Closely examining the group of Italian digital channels for women, we can identify two main ways in which these channels open a dialogue with international TV through which transnational storytelling models circulate within national borders. The first is the simplest. International finished programmes are adapted for Italian consumption through a single linguistic process – now an increasingly sophisticated and expensive one – progressively matching the ‘fiction standard’ (e.g., using more dubbing artists, one for each character of the programme). Moreover, in the dubbing process, a first and general ‘domestication’ of the content is carried out. For instance, typical sayings in the original, foreign language are replaced with phrases that are more meaningful in Italy. Usually, Italian female channels prefer to schedule the international versions of shows that could be too expensive or complicated to produce or that present strong and ‘controversial’ themes, such as physical or psychological disease. For example, this is the case for Embarrassing Bodies, whose original version is a Real Time’s pillar title. A second method is to adapt international formats for the national market. For this, women’s channels scout from the wide range of programmes dealing with ‘female’ themes (beauty, health, cooking, the home, makeovers, etc.) that have already been explored in foreign TV markets. Mostly these formats come from the US and the UK. In most cases, the female channels’ original productions rely on licensed, unscripted formats to exploit this production model’s classic advantages, which include limited risks and limited creative investment coupled with the ‘expertise transfer’ that comes from the interaction with the foreign licensor of the format. It is useful also to remind ourselves that in Italy, the possibility to broadcast international TV content is regulated only by European Legislation. The Audiovisual Media Services Directive (formerly the ‘Television without frontiers’ directive) states that at least 50% of the broadcasting time should be dedicated to European films and TV programmes (excluding genres such as news, sports events, games, advertising, teletext, and teleshopping services).17 Adaptations of formats have the benefit of counting as domestic productions and thus help fulfil more than 50% of the quota.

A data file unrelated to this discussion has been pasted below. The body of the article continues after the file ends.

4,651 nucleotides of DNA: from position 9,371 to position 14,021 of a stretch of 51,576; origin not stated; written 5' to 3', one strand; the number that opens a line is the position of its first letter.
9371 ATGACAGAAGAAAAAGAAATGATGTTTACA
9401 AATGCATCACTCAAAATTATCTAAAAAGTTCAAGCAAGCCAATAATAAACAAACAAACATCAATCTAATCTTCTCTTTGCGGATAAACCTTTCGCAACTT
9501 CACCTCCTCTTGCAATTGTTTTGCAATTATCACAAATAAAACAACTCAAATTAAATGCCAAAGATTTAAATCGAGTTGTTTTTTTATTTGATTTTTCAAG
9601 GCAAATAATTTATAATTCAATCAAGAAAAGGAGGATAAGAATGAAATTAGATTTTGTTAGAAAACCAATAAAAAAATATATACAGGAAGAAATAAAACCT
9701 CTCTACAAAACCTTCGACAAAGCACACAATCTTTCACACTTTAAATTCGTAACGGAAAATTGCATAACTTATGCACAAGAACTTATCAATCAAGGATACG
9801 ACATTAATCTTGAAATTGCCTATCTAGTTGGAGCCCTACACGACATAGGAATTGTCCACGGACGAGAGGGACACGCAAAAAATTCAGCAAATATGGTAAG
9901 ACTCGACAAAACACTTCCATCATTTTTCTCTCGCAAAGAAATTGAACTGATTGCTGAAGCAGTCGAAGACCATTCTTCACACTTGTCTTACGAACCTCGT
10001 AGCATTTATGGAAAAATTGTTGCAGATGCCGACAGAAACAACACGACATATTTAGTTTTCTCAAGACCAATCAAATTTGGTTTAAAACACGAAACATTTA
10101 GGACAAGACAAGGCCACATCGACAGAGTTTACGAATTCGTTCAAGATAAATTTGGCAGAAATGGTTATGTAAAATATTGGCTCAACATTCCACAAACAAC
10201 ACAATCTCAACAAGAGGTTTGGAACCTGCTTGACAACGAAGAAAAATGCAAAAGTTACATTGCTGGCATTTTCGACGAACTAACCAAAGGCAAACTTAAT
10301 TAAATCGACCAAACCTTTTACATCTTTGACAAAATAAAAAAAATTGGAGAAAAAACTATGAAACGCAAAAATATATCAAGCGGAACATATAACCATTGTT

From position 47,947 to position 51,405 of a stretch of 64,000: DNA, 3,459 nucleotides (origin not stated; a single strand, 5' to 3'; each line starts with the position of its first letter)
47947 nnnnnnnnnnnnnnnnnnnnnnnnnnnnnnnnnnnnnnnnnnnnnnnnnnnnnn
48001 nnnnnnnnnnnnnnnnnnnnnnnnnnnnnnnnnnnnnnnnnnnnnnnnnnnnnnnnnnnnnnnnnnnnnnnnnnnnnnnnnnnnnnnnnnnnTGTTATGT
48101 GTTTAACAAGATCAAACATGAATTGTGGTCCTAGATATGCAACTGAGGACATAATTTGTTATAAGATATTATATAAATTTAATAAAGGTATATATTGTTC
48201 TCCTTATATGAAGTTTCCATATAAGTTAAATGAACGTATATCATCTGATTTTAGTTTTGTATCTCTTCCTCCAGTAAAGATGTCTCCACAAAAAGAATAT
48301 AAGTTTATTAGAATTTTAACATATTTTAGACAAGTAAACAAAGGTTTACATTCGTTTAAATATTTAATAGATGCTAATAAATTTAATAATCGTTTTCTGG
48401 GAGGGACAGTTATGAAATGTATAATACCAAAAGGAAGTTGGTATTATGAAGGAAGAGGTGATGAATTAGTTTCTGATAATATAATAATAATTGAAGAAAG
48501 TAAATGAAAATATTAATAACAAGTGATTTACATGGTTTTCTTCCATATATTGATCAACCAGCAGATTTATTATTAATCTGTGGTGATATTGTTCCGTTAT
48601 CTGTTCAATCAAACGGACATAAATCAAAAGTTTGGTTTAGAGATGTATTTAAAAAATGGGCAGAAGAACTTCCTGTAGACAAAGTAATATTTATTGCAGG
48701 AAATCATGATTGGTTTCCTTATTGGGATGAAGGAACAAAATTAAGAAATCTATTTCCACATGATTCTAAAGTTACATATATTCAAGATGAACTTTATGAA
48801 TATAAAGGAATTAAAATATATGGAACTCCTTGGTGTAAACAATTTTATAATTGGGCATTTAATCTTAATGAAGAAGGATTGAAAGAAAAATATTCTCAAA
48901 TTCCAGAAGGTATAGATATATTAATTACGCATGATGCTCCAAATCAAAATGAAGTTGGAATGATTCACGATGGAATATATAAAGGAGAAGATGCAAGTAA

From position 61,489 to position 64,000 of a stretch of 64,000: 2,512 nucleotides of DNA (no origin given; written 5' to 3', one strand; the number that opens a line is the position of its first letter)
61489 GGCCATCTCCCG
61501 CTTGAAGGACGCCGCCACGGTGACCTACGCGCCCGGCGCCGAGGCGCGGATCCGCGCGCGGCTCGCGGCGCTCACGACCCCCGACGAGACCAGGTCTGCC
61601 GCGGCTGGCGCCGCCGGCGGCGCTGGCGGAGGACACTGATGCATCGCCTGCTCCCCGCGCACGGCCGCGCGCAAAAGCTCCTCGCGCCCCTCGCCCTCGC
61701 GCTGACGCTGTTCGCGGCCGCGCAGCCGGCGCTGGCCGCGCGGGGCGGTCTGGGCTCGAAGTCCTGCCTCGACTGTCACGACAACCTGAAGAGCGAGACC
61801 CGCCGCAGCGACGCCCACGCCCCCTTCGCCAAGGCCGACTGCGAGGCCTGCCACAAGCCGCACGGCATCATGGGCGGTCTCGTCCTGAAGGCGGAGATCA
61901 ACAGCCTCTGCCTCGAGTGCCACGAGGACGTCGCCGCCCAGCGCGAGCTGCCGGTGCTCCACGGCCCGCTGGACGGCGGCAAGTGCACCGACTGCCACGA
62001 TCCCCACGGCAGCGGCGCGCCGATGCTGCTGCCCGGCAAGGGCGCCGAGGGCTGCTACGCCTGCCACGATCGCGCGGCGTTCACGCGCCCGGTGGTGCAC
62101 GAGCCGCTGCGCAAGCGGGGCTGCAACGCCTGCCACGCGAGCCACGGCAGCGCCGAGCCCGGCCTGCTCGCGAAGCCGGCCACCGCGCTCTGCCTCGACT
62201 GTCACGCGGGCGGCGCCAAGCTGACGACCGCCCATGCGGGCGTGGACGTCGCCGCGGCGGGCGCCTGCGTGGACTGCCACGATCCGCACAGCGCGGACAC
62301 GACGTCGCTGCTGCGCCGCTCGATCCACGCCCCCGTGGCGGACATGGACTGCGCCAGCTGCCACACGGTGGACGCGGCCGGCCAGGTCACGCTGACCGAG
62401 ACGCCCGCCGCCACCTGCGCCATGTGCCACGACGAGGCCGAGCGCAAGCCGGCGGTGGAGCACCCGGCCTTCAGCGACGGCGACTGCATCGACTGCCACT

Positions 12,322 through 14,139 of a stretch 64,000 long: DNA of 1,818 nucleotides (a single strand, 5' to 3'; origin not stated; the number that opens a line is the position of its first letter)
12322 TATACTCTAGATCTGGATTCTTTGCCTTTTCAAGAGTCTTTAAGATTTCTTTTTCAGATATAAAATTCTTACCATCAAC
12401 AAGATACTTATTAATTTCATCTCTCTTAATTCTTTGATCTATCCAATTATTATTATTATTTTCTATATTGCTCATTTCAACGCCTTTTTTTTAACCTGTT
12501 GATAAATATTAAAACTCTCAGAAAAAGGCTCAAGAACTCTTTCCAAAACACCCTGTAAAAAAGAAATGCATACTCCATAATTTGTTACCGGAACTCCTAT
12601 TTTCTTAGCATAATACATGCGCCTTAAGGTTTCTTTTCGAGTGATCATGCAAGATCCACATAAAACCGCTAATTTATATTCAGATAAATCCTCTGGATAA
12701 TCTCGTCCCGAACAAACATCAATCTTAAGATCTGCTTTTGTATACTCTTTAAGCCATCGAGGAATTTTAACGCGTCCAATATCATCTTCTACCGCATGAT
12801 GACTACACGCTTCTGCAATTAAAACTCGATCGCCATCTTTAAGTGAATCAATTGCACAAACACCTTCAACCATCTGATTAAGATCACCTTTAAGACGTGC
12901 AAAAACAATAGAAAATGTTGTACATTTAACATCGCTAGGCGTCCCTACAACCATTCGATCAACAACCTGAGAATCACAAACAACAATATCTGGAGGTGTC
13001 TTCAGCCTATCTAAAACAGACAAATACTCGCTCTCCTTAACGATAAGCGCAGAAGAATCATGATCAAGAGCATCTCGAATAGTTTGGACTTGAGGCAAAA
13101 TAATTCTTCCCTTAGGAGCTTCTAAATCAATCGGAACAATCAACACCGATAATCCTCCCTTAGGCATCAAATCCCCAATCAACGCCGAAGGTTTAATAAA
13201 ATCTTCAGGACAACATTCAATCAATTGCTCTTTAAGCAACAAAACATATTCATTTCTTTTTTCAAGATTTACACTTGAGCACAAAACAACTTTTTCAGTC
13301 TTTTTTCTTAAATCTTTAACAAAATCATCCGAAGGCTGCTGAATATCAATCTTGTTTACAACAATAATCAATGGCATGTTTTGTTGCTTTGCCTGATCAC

It is interesting to consider which themes and sub-genres appear to be seen as the most suitable candidates for national adaptations. Formats that bring in local traditions and cultures are a case in point, featuring outdoor locations and other meaningful aspects of a national community’s daily life, like food. Moreover, some sub-genres and themes seem less appropriate for international ready-made use but are perfect for domestic production. These include the ‘narrow’ factual tutorials (on beauty, cooking, home décor, and so on), abundantly aired by Italian female channels in the last few years. They easily reflect local taste through the reference to national design, fashion brands, cookery traditions, etc. Also, to be able to provide the viewer with useful, practical advice, they require a national context. Thus, in these cases, female channels prefer to use local content. Finally, primetime talent shows are a fertile source of adaptations. Prestigious international talent shows18 from Project Runway to MasterChef and Bake Off require major economic investments to produce and offer special primetime events to punctuate female channels’ usually ‘low-key’ schedules.